META: Reason, Rhetoric and Reputation

Date: Sat Jun 24 2000 - 19:50:17 MDT

Someone has forwarded me the material from the transhumanist list that seems
to have given rise to the "anti-Semitism" talk here and the personalistic
firefight that's erupted in its aftermath. I don't think it would be
productive for me to try to get into a point-by-point response to the posts
on the other list or, for that matter, the specific posts that have been made
here. Instead, I'll exercise whatever prerogative I may have as the
sometimes-sort-of list moderator and as an officer of Extropy Institute to
state my views on a fresh screen.

1. Extropianism isn't anti-Semitic. To me, the very notion is so absurd I
have a very hard time even imagining how any rational person could come to
such a conclusion or even harbor such a suspicion. In fact, as wordy as I
am, I have a hard time mustering the verbal energy to respond to such an
idea. As I've thought about this during the day today, I've considered
writing that this or that particular person who has been involved in
extropian activities is Jewish, or that one of my best friends and most
influential mentors is a devout Jew, or that one of the historical
wellsprings of the ideals of independence and autonomy that extropians value
is the Judaic tradition, all of which are true. But such statements seem
hardly to express the revulsion I feel for the notion that the ideals and
values this community shares could be characterized as anti-Semitic.

As I said in an earlier post, the reference to "ZOG" escaped me because I
simply don't know that much about the paranoid ravings of the particular
brand of fringe lunatics from which such ideas come. The discussion of
circumcision I've seen here from time to time actually had little impact on
me - no offense to people who might feel strongly about it, but I just don't
buy that infant circumcision causes trauma: I don't see enough difference in
the lives of men who are and aren't circumcised to support such assertions,
so it seemed to me like a harmless preoccupation (something we seem to have a
little of in this community that has an amusingly high percentage of
entertaining eccentricities).

The bottom line is that it would take a lot more evidence than I've seen in
the posts I've read to convince me that there is a shred of support for the
notion that "extropianism is anti-Semitic". If this were a legal case and I
were the judge, I'd dismiss the complaint on the pleadings and seriously
consider a motion for sanctions by the defense.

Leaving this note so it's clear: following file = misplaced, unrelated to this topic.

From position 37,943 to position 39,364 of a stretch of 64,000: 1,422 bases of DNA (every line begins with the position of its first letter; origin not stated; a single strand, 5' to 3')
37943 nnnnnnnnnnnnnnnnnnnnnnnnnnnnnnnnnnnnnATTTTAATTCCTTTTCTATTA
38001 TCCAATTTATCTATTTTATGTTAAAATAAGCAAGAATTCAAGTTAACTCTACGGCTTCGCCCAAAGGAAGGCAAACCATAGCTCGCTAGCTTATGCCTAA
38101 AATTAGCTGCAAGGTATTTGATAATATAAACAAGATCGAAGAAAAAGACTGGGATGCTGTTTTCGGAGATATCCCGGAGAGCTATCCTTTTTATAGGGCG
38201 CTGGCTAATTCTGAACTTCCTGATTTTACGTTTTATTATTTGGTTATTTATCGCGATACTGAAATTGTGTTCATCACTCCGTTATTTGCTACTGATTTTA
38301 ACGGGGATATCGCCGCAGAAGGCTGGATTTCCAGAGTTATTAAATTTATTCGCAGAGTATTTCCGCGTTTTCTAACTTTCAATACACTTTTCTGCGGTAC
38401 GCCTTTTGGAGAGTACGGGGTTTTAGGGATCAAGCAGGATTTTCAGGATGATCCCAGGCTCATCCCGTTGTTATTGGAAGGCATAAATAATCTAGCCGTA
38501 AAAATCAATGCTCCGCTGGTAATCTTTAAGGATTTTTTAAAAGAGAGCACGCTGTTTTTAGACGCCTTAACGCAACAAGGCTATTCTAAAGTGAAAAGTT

2. Extropianism isn't a cult. Buried in amongst the verbiage of the
exchange leading up to the recent heat here was that old canard. Again, the
idea is just nuts. Anyone who's taken the trouble to read Max More's
expression in the Extropian Principles of the ideals and values we share
would have to see that these principles 1) encourage individual inquiry and
development; 2) discourage dogmatism; and 3) nowhere suggest the kind of
personal, hierarchical "leadership" that characterizes a "cult". Like any
creative and playful group of people who share the same ideas and values and
who have common cultural influences and experiences, we've got a little "in
group" jargon. So does my regular backpacking group. Neither is a cult.

3. Some of the more prominent extropians, the mailing list and ExI sometimes
attract nuts. Because we're exploring ideas on the edge of mainstream
culture and science, from time to time we have to deal with people who have a
tenuous grasp on reality. People like Max and Natasha More and Ray Kurzweil
get interviewed in magazines and appear on television. They talk about ideas
that sometimes attract people who have mental and emotional problems. I've
seen the same thing happen with Eric Drexler. It's a problem. It's not
uncommon for such people to have delusions that these public figures are
somehow "involved with them" and to develop delusions of persecution.

In fact, this is a fairly well-recognized syndrome of mental illness. When
such people don't get the attention to which they imagine they're entitled,
they can turn nasty, or even dangerous. I've seen some of the truly sick
things people have written to Max. I've even gotten a few scary
communications as a result of my activities with ExI from people who
obviously have mental problems (and I don't look nearly as good on TV as Max
or Natasha). It's a sad thing, but it's a fact of life for people in the